Unlike Aspen, HYSYS does not wait until you've entered everything before beginning calculations. It always calculates as much as it can at all times and results are always available, even during calculations. Any changes that you make to the data are automatically propagated throughout the program to anywhere that entry appears and all necessary recalculations are instantly carried out. It tends to be a lot easier to catch errors this way as you build your simulation. However, there are times when you will not want HYSYS calculating the entire flowsheet over again every time you make a small change. Hence, the existence of the environments. While you are in one environment, calculations in the other environments are placed on hold. Every case (as HYSYS calls each individual simulation file) has two or more environments. The one that contains all the items you expect to see, the streams, unit operations such as reactors, separators, columns, mixers, etc., and various utilities, is the simulation environment. At the top of that environmental hierarchy (and the only one required) is the Case environment and the Main flowsheet. (Aside: both the name "Case" and the tag "Main" are defaults and can be changed in the "Main Properties" view under the Simulation menu). Though the entire simulation may be placed in the Main flowsheet, columns and templates are automatically brought in as Sub-flowsheets. Sub-flowsheets can be thought of as modular programs. You can have as many as you like, nested as deep as you like (though you tend to not need to put additional sub-flowsheets under a column flowsheet).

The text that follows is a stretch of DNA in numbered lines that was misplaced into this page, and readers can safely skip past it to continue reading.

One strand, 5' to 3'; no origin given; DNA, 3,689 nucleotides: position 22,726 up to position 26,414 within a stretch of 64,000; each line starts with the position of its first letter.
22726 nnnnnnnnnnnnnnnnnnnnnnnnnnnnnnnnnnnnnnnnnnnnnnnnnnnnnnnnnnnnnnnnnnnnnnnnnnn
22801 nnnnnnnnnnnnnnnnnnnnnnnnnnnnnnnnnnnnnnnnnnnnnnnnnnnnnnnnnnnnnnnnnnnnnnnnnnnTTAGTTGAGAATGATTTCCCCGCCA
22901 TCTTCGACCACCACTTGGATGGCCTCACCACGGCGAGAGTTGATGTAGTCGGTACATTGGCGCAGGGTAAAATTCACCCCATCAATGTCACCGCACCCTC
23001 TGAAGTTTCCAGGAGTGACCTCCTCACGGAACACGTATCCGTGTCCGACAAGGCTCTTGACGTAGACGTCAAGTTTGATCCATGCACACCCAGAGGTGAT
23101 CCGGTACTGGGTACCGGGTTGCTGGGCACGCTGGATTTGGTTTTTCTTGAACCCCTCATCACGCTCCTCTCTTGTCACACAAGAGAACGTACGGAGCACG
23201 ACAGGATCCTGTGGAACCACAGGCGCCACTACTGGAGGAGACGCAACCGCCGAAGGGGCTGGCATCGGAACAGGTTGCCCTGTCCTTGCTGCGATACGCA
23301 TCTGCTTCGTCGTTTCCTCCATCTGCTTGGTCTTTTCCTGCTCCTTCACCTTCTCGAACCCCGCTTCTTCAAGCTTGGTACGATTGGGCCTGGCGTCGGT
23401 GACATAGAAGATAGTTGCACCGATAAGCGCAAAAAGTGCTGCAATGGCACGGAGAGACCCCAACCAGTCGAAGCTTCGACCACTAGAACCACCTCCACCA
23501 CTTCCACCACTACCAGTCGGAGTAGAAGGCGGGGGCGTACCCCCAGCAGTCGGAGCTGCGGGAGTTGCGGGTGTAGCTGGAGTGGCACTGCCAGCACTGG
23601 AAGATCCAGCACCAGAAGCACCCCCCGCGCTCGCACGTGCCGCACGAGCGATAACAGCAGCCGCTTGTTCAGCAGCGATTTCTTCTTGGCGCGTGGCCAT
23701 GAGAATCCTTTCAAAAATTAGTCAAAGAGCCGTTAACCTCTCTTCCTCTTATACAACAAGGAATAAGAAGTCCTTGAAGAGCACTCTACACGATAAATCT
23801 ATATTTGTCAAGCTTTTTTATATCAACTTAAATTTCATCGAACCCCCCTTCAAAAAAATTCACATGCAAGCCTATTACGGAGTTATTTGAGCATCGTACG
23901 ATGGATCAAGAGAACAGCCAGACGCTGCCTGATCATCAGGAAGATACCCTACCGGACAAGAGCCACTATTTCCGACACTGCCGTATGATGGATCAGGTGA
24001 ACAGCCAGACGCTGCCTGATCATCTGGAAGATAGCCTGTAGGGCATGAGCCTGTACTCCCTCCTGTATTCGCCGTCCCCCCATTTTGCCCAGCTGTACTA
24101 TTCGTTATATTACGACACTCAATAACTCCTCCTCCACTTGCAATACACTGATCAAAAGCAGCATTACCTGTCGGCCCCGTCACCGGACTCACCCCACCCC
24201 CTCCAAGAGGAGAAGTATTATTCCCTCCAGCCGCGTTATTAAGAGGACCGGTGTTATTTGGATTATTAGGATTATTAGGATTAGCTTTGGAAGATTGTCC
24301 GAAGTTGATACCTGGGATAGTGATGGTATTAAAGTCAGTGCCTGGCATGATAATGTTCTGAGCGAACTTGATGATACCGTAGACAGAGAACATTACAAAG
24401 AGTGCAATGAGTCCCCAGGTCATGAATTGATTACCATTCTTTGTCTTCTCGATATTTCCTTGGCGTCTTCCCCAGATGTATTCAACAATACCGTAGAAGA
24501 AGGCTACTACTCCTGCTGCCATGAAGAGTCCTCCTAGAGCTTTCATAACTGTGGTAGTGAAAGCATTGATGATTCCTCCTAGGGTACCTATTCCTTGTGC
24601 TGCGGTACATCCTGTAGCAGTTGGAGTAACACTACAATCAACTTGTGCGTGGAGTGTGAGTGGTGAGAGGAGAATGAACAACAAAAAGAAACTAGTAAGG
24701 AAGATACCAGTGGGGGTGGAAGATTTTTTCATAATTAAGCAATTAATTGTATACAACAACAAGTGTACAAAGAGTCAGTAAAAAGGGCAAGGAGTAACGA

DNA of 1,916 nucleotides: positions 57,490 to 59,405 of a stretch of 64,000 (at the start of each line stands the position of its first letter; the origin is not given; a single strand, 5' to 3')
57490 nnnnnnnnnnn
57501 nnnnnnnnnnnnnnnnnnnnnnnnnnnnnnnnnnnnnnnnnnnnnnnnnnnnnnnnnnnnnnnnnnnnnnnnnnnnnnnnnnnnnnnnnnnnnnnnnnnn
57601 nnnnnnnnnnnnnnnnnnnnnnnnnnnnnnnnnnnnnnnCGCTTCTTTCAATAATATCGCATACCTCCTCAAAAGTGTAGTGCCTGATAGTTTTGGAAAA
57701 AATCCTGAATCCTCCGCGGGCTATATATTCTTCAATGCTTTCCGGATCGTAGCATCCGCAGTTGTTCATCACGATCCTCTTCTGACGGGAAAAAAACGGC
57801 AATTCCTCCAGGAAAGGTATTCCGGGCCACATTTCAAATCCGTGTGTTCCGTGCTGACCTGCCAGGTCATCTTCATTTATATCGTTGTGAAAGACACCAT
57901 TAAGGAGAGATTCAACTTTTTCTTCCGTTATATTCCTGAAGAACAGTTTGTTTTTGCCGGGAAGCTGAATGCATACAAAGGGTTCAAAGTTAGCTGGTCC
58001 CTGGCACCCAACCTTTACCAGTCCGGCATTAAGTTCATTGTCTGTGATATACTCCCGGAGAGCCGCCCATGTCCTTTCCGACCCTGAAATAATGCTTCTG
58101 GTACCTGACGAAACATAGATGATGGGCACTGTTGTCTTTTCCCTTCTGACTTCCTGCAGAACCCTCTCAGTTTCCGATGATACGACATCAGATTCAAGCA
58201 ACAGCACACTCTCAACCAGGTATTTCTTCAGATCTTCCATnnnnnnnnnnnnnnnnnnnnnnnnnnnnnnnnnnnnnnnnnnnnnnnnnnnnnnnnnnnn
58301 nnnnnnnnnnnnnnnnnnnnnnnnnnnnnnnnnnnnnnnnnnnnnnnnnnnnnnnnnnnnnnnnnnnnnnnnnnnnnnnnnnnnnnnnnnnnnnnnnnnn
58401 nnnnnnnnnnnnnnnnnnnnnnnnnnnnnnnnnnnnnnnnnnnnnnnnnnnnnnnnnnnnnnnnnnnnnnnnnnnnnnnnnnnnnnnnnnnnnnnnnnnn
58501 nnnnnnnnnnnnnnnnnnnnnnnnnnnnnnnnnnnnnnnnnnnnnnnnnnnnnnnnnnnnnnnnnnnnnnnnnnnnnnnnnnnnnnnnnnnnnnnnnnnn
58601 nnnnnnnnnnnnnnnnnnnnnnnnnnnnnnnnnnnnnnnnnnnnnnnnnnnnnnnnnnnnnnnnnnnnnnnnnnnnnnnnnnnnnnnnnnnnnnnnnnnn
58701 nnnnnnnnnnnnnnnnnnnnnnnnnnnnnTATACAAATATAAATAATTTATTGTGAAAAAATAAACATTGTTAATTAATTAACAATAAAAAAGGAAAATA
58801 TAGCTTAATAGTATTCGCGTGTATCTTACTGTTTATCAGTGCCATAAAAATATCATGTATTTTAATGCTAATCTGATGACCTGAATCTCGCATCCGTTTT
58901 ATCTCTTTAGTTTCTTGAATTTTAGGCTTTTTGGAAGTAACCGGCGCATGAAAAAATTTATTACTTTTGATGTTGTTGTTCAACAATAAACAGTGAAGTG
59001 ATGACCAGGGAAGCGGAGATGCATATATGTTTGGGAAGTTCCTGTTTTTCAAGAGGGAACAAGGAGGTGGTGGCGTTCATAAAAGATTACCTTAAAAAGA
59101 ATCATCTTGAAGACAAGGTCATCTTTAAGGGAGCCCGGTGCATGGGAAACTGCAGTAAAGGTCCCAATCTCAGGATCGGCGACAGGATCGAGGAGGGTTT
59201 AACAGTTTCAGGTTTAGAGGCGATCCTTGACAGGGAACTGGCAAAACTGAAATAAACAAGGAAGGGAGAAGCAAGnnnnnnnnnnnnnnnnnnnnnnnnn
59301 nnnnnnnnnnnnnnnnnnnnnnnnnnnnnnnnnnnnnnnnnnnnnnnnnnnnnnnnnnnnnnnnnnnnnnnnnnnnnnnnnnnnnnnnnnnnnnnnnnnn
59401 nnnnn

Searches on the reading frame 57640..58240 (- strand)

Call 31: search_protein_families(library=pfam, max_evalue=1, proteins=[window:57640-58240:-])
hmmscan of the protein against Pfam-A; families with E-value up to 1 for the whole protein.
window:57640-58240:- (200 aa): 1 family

The other environment, and the one you actually have to deal with first when you start a case, is the basis environment. The basis environment is the place that you define the thermodynamic package you wish to use (Peng-Robinson, Margules, etc.), the components that will be used in your simulation and any reactions that may occur. If dealing with a Petrochemical application, there is also an oil environment that may be reached only from the basis environment.

     There are two files that HYSYS reads whenever you start HYSYS. One of these is the Preferences File, the other is the workbook format file. The preferences file tells HYSYS many important things like which units you want to use, where to look first for your stored files etc. You can have multiple preference files saved (or you can just build up various unit sets, etc., in one file you alter upon need), but the one that is loaded upon startup is the file named hysys.prf in the directory from which HYSYS is started. If you launch HYSYS from your start menu, your user's profile has been configured with Y:\Hysys as the start directory (note that if you are not in a design class group, you won't have a Y drive, because the purpose of theY drive is to save group work). If you look at the contents of that directory you will see, in addition to some other stuff, that I have placed a hysys.prf file in there for you. That is the file that must be overwritten if you want to make changes to your default preferences (though changes are automatically saved to the preference file when you save your simulation, so overwriting should not often be necessary).